11 Henry Grady: “Voice of the New South” 1880: became managing editor of the Atlanta Constitution 1880: became managing editor of the Atlanta Constitution –Known for his controversial editorials Visited northern cities and spoke about the “New South” Visited northern cities and spoke about the “New South” –Southern economy was growing as agriculture was replaced by industry (textile mills, coal mining, tobacco factories) –Pointed out that race relations had improved (had they?) –Ability to sell the New South brought jobs, recognition, and investments to GA economy Principal planner for 1881 International Cotton Exposition Principal planner for 1881 International Cotton Exposition Increased circulation of Atlanta Constitution from 10,000 to 140,000 (used interview process) Increased circulation of Atlanta Constitution from 10,000 to 140,000 (used interview process) Died in 1889 at 39 Died in 1889 at 39

12 Georgia’s Granges Grange: Groups of Southern sharecroppers, tenant farmers, and farmers with small plots of land Grange: Groups of Southern sharecroppers, tenant farmers, and farmers with small plots of land –Faced growing debts –Could not feed/clothe their families –Could not pay their debts to merchants/landowners 1872: Georgia’s Granges become political (Along with others in the South and Midwest). 1872: Georgia’s Granges become political (Along with others in the South and Midwest). –Applied political pressure (lobbying) to state legislature and forced the formation of a State Department of Agriculture (1 st in the nation) –Established Grange-owned stores and cotton gins to reduce costs for farmers –Helped establish that farmers wanted to improve their lives The National Grange The National Grange

13 The Farmers’ Alliance Farmers’ Alliance: began as social organizations in the Northwest and the South. Farmers’ Alliance: began as social organizations in the Northwest and the South. –Formed co-ops: purchased goods and equipment directly from producers and sold to farmers at wholesale prices -cost of production (No taxes). –Called for more U.S. production of paper money –Higher credit limits to farmers

14 The Populist Movement Rose from farmers and workers who were becoming tired, poor, and discouraged! The Grange: name used for the “Patrons of Husbandry”, a group organized to allow social gatherings where farmers could talk about common problems. The Grange: name used for the “Patrons of Husbandry”, a group organized to allow social gatherings where farmers could talk about common problems.“Patrons of Husbandry”, “Patrons of Husbandry”, –Early 1870s prices began to drop –Banks not lending as much money to farmers

15 The Populist Party The Farmers’ Alliance joined with labor organizations (unions) to form this new political party. Platform: 1. 8 hour workday 2. Gov’t ownership of railroad, telephone, and telegraph 3. Graduated federal income tax 4. Direct election of U.S. Senators 5. Restriction of immigration 6. Use of Australian Ballot: Ballot printed by gov’t, distributed at voting places, and collected in secret sealed boxes Election: Democrat Grover Cleveland won…Populist candidate: James B. Weaver James B. Weaver White and black farmers

16 Tom Watson Georgia’s best known Populist. Georgia’s best known Populist. 1882: elected to Georgia General Assembly 1882: elected to Georgia General Assembly 1890: elected to Congress with backing of Farmers’ Alliance 1890: elected to Congress with backing of Farmers’ Alliance –Introduced the Rural Free Delivery Bill (RFD): required the postmaster general to find a way to deliver mail to rural homes free of charge –Created a boom in the building of roads, bridges, and other improvements needed for the delivery to rural areas. 1896: ran as vice-president under William Jennings Bryant (Lost) 1896: ran as vice-president under William Jennings Bryant (Lost) Tom Watson, Populist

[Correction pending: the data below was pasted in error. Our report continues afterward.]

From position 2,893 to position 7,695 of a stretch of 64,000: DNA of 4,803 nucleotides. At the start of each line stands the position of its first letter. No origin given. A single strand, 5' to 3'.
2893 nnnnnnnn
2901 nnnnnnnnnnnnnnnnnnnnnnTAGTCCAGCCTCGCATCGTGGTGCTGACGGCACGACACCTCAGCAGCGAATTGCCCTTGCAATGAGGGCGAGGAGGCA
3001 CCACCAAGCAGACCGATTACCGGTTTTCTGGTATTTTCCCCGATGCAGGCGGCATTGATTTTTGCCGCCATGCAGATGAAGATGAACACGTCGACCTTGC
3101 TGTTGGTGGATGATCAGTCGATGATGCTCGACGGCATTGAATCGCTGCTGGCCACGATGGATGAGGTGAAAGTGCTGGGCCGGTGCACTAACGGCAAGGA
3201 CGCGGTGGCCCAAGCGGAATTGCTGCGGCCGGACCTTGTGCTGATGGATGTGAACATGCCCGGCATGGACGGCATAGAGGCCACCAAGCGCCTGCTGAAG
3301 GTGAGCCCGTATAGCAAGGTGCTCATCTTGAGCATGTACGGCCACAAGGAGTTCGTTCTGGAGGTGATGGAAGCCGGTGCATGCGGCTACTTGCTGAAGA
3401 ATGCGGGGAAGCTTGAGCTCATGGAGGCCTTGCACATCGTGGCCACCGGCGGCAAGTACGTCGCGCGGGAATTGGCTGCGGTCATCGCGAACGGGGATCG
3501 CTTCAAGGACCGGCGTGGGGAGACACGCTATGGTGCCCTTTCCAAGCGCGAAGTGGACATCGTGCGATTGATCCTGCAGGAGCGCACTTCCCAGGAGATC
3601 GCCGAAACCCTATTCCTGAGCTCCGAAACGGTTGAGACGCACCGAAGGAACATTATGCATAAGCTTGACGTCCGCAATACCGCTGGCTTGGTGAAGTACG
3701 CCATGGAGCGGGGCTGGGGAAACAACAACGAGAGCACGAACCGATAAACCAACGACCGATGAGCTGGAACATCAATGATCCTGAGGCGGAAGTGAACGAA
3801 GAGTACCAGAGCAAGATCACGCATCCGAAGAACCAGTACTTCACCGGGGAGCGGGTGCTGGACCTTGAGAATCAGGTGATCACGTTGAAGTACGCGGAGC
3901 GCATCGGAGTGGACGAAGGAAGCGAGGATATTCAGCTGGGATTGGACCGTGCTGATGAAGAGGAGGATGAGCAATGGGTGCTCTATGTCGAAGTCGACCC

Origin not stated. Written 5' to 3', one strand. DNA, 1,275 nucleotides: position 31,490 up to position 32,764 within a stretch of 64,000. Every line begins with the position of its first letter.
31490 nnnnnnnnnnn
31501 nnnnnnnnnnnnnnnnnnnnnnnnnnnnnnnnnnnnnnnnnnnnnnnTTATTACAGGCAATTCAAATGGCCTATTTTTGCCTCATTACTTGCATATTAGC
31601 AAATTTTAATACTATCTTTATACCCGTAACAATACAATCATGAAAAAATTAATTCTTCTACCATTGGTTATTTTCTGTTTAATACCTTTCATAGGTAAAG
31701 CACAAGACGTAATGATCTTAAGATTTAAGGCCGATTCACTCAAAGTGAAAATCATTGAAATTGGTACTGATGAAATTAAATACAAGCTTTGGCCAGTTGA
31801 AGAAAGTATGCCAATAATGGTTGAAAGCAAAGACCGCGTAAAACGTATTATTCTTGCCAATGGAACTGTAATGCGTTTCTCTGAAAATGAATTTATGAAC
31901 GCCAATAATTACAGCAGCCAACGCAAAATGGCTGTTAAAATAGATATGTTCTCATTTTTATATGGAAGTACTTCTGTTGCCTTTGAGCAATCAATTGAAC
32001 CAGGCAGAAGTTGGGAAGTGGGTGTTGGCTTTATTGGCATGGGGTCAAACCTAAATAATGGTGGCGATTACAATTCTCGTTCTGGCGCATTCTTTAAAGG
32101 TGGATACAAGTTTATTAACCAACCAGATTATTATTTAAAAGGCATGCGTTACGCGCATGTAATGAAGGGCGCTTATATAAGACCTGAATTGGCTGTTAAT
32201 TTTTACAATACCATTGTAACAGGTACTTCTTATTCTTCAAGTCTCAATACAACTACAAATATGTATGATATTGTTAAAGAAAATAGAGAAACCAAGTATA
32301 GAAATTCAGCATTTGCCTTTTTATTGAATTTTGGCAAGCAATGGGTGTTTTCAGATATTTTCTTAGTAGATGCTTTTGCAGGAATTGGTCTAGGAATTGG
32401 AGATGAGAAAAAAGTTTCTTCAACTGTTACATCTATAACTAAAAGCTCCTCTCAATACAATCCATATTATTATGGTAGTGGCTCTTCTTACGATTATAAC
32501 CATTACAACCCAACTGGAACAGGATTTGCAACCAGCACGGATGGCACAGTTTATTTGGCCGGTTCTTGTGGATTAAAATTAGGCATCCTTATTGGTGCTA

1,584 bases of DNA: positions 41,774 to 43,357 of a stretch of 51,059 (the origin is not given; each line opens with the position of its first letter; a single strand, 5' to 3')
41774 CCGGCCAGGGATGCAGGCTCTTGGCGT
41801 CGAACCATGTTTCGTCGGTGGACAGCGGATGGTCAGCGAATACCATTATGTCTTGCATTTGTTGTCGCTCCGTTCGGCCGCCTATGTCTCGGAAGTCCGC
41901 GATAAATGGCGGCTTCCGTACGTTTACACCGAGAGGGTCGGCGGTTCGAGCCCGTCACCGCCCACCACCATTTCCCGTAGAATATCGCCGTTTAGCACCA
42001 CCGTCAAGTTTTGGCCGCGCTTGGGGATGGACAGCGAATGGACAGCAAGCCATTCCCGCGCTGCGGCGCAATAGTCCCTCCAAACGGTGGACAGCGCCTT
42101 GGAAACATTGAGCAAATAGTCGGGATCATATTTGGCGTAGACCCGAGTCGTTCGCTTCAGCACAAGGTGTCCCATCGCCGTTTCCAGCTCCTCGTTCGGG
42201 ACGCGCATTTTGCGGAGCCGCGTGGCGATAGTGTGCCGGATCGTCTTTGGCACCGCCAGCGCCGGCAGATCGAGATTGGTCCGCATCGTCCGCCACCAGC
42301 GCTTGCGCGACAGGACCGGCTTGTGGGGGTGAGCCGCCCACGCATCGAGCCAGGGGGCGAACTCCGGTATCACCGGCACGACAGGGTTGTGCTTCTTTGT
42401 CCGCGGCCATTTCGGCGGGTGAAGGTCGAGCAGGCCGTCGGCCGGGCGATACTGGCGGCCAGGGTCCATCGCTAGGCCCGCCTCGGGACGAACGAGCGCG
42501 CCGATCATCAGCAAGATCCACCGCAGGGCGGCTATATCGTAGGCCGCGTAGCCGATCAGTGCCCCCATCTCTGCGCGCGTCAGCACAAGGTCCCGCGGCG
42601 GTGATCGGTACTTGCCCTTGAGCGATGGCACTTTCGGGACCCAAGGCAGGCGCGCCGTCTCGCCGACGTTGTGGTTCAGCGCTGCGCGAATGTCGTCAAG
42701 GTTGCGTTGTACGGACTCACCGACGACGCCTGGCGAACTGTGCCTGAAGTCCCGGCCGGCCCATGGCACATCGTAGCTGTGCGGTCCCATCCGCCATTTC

17 Rebecca Felton A leader towards suffrage-votes, particularly for women. A leader towards suffrage-votes, particularly for women. Pushed for temperance-anti-alcohol Pushed for temperance-anti-alcohol Popular writer for the “Atlanta Constitution” Popular writer for the “Atlanta Constitution” Used paper as a forum (Way to communicate ideas…TV, paper, radio, speech…) Used paper as a forum (Way to communicate ideas…TV, paper, radio, speech…) Began Georgia Training School for Girls in Atlanta Began Georgia Training School for Girls in Atlanta With Margaret Olivia Slocum Sage With Margaret Olivia Slocum Sage First female U.S. Senator in nation’s history First female U.S. Senator in nation’s history Replaced another Senator due to death (24 hours) Replaced another Senator due to death (24 hours)

18 Rebecca and William Felton Roots of Populist Movement Roots of Populist MovementPopulist Led a group of independent Democrats against the Triumvirate Led a group of independent Democrats against the Triumvirate From Cartersville From Cartersville William Felton: U.S. Congressman; served in GA General Assembly –Worked to improve education, prison reform, and paved the way for controls and limits on alcohol. Rebecca Latimer Felton Picture of 1930 Prohibition

19 Industrial Revolution New inventions and leaps forward in technology New inventions and leaps forward in technology The rise of the factory and industry The rise of the factory and industry –Assembly Line –Poor, difficult and dangerous working conditions (Laissez- faire) Rise of the City (Urban) Rise of the City (Urban) Labor Organizations: Unions Labor Organizations: Unions –Worked for the improvement of safety and working conditions in the work place. Religious and Charitable (Philanthropic) organizations came to the aid of workers and child laborers. Religious and Charitable (Philanthropic) organizations came to the aid of workers and child laborers.

20 The Progressive Movement Goal: Progress! SocietyBusinessGovernment fight poverty fight poverty improve working conditions improve working conditions votes for women votes for women prison reform prison reform outlaw alcohol outlaw alcohol break up large corporations break up large corporations regulate businesses regulate businesses decrease corporate power in government decrease corporate power in government greater voice of “the people” greater voice of “the people” more voters more voters did not seek to increase participation of blacks in elections did not seek to increase participation of blacks in elections